Leftover boiled eggs from the holidays? Make deviled eggs — it'll be a whole new party

5 Recipes
Commissary deviled eggs.
(Calvin B. Alagot / Los Angeles Times)

Deviled eggs are a fun, flavorful way to use up leftover hard-boiled eggs — and are a great excuse for a party. Dress them up with caviar, uni or smoked fish or sprinkle them with fresh herbs or everything spice mix. However you flavor and garnish them, they’ll quickly disappear.


Passover and Easter are two holidays that use a substantial quantity of eggs and often leave you with an abundance of them once the festivities have ended. What to do with all of those leftover eggs? Devil them, of course!

As columnist Jenn Harris suggests in her story featuring 12 recipes for deviled eggs, “Just think of the deviled egg as a perfectly composed dish: bite-sized flavor bombs that offer a study in both texture and balance.” Harris also notes that “modern iterations of the dish have come a long way from those made in the 1940s, which mostly consisted of mayonnaise, paprika and mustard.”

While delicious in its own right, the basic deviled egg is easily embellished. The starting point is always the same: well-made hard boiled eggs. If you don’t have a standard way of doing this, give former Test Kitchen Director Noelle Carter’s approach a whirl. It is straightforward and leaves plenty of room for time flexibility and none for that greenish halo that can come from overcooking the eggs.


As for the mayonnaise, you can easily take it up a notch from store-bought and make your own. Try Ben Mims’ Blender Mayonnaise or Amy Scattergood’s Immersion Blender Mayonnaise for easier methods than the classic whisk-your-wrist-to-exhaustion approach. Both techniques are so simple that you may never buy mayonnaise again.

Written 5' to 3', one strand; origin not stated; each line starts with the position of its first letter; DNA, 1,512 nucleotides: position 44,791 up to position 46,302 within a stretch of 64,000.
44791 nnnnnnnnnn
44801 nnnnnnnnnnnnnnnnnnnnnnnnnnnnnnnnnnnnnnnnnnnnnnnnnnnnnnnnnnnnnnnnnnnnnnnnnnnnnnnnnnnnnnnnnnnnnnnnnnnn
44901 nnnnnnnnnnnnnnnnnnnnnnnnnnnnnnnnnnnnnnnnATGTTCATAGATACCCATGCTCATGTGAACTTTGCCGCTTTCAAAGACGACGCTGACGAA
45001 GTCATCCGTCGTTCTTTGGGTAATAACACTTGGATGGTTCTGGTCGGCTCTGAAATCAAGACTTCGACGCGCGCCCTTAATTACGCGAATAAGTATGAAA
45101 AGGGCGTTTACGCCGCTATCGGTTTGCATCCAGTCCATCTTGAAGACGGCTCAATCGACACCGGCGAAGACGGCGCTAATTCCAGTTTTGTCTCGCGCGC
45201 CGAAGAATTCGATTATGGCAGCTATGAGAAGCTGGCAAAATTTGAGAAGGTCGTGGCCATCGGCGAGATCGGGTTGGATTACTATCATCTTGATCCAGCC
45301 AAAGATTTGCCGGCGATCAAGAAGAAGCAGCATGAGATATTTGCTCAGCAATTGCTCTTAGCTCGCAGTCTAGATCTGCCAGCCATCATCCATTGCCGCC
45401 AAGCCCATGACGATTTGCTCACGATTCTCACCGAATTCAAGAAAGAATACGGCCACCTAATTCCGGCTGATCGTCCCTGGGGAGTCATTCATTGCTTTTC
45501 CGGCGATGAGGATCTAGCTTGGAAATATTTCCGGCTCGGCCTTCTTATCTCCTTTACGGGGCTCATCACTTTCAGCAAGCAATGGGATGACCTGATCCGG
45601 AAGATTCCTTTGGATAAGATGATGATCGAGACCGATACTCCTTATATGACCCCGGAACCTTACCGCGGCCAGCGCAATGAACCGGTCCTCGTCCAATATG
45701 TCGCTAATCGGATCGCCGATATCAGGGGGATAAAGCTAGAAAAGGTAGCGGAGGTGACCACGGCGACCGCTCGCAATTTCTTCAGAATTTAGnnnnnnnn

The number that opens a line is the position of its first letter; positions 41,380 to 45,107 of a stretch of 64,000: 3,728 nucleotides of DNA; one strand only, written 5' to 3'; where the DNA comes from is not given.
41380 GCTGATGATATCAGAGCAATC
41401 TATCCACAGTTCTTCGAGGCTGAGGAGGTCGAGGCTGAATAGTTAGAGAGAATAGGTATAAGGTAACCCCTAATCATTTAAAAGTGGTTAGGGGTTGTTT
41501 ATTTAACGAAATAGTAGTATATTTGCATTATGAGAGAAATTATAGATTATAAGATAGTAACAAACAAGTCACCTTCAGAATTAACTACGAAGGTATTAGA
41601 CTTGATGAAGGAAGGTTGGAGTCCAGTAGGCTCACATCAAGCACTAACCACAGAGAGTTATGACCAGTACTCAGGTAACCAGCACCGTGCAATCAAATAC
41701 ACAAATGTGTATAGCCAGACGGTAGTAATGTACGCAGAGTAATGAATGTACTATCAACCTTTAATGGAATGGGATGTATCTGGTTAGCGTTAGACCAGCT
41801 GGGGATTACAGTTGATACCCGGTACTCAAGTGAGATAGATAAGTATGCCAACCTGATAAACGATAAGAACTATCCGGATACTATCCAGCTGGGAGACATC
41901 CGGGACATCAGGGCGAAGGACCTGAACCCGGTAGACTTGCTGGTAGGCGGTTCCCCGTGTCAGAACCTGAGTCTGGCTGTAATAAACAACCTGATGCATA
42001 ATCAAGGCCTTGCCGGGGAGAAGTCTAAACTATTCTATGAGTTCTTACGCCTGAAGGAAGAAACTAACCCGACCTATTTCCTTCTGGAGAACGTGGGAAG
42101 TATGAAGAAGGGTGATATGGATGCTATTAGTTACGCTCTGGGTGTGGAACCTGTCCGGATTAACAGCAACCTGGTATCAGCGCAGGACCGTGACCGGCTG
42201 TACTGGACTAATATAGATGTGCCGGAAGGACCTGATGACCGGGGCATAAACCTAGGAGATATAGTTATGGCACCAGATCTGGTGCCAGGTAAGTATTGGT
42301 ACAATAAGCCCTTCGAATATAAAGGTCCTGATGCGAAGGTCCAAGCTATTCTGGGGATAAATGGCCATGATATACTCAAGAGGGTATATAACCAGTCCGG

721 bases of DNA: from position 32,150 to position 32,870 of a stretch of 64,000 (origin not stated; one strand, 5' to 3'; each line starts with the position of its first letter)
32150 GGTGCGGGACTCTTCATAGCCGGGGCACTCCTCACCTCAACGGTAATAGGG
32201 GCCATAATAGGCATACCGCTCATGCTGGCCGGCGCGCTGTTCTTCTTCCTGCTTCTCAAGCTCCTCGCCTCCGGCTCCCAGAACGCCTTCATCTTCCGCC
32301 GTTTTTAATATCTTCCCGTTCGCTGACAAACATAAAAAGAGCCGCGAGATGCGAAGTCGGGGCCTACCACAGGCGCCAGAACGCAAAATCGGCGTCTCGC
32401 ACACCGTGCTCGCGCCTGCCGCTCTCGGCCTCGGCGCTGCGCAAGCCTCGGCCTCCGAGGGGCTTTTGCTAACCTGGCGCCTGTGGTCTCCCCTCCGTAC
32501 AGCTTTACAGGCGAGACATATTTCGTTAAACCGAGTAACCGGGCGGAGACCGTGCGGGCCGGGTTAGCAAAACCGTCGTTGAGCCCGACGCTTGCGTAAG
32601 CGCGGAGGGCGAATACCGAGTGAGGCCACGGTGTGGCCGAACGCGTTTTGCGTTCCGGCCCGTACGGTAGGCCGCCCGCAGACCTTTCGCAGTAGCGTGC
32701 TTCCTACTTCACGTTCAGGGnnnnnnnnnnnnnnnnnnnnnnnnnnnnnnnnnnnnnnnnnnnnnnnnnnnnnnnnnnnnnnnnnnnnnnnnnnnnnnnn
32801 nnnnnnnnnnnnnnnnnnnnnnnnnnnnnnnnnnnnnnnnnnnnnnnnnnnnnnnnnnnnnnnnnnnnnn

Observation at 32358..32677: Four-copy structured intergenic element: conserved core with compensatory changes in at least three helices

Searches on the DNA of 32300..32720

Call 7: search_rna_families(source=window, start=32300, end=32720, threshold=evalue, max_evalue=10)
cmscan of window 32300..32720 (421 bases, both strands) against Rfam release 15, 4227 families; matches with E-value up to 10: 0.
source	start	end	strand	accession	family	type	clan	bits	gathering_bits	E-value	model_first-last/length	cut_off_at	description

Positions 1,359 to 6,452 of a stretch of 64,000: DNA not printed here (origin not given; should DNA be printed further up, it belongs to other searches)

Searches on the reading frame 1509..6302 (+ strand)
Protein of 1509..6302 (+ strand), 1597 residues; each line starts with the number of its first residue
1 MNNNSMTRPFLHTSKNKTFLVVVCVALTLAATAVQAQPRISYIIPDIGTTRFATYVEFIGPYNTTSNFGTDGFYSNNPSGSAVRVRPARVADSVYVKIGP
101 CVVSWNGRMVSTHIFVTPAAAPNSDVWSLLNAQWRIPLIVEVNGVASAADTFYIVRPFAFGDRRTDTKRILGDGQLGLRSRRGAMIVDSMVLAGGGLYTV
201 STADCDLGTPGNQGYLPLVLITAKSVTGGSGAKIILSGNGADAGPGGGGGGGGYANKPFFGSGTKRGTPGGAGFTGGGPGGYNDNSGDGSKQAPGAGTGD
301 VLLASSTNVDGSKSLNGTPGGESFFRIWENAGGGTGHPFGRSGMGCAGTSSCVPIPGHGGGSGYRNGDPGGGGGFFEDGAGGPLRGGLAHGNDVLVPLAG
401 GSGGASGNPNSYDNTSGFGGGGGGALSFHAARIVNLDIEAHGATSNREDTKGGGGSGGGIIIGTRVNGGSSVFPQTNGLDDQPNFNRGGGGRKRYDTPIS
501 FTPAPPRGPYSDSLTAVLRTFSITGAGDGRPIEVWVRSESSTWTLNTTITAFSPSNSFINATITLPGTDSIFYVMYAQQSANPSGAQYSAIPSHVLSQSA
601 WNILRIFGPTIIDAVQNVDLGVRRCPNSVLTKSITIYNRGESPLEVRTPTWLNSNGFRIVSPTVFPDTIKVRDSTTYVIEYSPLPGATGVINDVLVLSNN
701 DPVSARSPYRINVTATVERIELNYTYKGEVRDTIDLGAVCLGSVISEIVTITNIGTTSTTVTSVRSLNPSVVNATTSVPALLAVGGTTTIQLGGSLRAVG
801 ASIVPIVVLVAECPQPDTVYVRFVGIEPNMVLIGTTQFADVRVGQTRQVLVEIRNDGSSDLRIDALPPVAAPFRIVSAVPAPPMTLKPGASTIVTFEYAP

Once you have the key components in place, it’s time to decide how to dress up your little devils.

Deviled Eggs With California White Sturgeon Caviar

Sustainably raised California white sturgeon caviar is extremely high quality. Serve it in a way that will show off the quality, such as using it as a topping for deviled eggs.
Time 40 minutes
Yields Makes 12 deviled eggs

Thomas Keller uses white sturgeon caviar to dress up his deviled eggs, which are also a terrific backdrop for their beautiful color. Sustainably raised in the Sacramento river, this caviar is less expensive than that from the Caspian Sea and, even in Southern California, still qualifies as locally produced. Under the caviar is a classic deviled egg — delicious straight up if you’re a deviled egg purist.

Deviled eggs with uni

Chef Jason Fullilove spikes his deviled eggs with yuzu-kosho, then tops them with uni.
Time 40 minutes
Yields Makes 24 deviled eggs

For a wow of a deviled egg, chef Jason Fullilove spikes his yokes with yuzu-kosho — a fermented Japanese condiment made from the zest and juice of the extremely tart yuzu and fresh chiles — before topping them with luscious, fresh uni.


Deviled eggs with Champagne vinegar

Chef April Bloomfield incorporates a splash of Champagne vinegar into her deviled eggs, which use crème fraîche in place of mayonnaise and are garnished with chives, chervil and flaky sea salt.

Champagne vinegar, crème fraîche and fresh herbs dress up chef April Bloomfield’s deviled eggs. For some crunch, garnish them with flaky sea salt such as fleur de sel or Maldon.

Everything spice deviled eggs

Deviled eggs are bite-sized flavor bombs that offer a study in both texture and balance. The sprinkle of everything bagel spice that garnishes these ties all the flavors together.
Time 1 hour 15 minutes
Yields Makes 24 deviled eggs

Chef Daniel Patterson of Alta restaurant in San Francisco also incorporates Champagne vinegar into his deviled eggs and he mixes chives and chervil in with the yolks. The everything spice garnish, a concept borrowed from bagels but modified here, brings all of the flavors together.

Deviled eggs with smoked salmon, fennel and capers

While also a good source of protein, iron and vitamins A and D, a deviled egg—or just half a deviled egg is a wonderful treat, well worth the splurge.
Time 35 minutes
Yields Serves 8

Reminiscent of Sunday brunch at a Jewish deli, Abby Mandel’s deviled eggs are sort of like a gluten-free solution to bagels and lox. Garnish them with some of Daniel Patterson’s everything spice and you might not miss the bagel.